The Centers for Disease Control and Prevention (CDC) is set on Tuesday to recommend masks for vaccinated people indoors under certain circumstances.

“As recently as last week, an agency spokesman said that the C.D.C. had no plans to change its guidance, unless there were a significant change in the science,” the New York Times reported.

“Federal officials met on Sunday night to review new evidence that may have prompted the reversal,” the report continued. “The new guidance would mark a sharp turnabout from the agency’s position since May that vaccinated people do not need to wear masks in most indoor spaces.”

“It’s a dynamic situation. It’s a work in progress, it evolves like in so many other areas of the pandemic,” Dr. Anthony Fauci said Sunday. “You’ve got to look at the data.”

Dr. Anthony Fauci, director of the National Institute of Allergy and Infectious Diseases, adjusts a face mask during a Senate Health, Education, Labor and Pensions Committee hearing on the federal coronavirus response on Capitol Hill on March 18, 2021 in Washington, DC. (Photo by Susan Walsh-Pool/Getty Images)

Already some areas of America are bringing back coronavirus protocols, such as Palm Beach, Florida, which has mandated masks and social distancing measures even though 100 percent of residents ages 16 and older are vaccinated.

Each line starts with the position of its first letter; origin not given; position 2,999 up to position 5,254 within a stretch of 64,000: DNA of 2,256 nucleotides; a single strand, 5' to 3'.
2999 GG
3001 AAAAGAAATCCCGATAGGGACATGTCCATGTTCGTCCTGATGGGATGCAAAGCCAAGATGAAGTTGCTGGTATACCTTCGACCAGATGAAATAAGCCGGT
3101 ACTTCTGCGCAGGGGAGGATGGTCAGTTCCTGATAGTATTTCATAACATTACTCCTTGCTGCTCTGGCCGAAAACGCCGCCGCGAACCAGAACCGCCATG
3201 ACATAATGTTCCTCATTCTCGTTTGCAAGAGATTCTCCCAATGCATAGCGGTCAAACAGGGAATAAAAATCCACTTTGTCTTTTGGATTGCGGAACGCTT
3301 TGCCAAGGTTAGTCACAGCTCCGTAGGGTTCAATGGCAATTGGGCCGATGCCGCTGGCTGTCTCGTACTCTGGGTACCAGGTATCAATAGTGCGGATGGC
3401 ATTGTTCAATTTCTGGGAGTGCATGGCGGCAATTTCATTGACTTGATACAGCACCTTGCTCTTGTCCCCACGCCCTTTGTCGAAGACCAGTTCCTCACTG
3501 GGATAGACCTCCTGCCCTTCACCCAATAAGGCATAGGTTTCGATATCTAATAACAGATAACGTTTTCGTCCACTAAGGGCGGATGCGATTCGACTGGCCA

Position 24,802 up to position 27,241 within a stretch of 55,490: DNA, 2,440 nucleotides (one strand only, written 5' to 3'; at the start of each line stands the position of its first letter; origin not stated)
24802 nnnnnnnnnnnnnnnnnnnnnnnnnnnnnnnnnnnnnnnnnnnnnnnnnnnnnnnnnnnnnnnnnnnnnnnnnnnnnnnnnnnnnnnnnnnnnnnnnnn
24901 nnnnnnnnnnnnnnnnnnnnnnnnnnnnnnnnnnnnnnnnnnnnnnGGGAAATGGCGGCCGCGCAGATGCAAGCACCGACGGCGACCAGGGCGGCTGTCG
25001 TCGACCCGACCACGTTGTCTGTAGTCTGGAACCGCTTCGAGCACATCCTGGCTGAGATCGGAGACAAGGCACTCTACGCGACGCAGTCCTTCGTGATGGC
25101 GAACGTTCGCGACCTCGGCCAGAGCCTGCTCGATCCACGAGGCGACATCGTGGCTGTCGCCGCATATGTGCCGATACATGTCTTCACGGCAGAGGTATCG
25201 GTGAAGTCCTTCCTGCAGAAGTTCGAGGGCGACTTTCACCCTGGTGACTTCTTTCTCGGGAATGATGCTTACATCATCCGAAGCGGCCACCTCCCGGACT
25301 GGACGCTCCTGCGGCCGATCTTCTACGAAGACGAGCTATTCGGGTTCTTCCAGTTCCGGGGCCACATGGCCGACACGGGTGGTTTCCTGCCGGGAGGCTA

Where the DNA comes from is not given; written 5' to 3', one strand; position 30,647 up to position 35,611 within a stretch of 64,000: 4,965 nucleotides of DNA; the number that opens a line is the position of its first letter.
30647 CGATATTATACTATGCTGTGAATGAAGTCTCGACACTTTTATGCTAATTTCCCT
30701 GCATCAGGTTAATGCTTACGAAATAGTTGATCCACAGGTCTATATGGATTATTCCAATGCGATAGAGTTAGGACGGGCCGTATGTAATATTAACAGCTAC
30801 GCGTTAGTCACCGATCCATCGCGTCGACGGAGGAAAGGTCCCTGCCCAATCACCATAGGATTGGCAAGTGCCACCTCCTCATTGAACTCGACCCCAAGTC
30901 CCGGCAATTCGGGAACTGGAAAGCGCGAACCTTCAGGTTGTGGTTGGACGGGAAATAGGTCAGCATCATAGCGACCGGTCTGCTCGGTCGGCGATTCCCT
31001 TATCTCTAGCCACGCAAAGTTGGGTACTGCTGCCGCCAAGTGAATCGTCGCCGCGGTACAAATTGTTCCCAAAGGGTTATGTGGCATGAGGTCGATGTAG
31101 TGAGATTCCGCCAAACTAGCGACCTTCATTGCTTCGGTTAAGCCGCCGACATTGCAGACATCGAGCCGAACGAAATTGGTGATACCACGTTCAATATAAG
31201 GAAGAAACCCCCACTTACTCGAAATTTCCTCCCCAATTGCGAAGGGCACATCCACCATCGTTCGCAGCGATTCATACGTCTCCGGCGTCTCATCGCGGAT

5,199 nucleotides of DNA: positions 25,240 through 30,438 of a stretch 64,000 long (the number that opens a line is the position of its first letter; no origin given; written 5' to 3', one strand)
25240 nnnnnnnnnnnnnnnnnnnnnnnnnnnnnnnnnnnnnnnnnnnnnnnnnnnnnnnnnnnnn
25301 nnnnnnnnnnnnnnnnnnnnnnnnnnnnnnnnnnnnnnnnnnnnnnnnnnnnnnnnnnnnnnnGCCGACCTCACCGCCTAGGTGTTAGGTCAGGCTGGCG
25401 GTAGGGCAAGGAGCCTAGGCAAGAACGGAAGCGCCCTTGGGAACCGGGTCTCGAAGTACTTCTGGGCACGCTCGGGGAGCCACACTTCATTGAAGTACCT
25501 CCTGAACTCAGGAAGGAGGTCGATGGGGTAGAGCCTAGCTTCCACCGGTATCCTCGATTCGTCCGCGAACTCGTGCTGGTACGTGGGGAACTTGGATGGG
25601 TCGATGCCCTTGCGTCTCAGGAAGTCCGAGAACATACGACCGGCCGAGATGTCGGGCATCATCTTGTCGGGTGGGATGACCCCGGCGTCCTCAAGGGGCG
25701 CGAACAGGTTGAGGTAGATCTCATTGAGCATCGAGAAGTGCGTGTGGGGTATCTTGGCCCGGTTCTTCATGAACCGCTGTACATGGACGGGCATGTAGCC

“People who are vaccinated can be infected with the coronavirus, particularly with the Delta variant,” Council President Maggie Zeidman stated. “The viral load with the Delta variant is much higher. That means that everybody is susceptible. People who are vaccinated now need to mask up, so everybody has to wear a mask.”

Town Manager Kirk Blouin explained the reoccurring measures will “remain in effect until the town deems it safe to relax mitigation efforts,” while the police have been “authorized to issue trespass warnings and remove any individuals not in compliance with the policy.”

Despite the snapback coronavirus restrictions, according to the Google News coronavirus tracker, there have been no deaths from coronavirus since June 3 in Palm Beach County. On July 25, Palm Beach County had a seven-day average of 569 cases.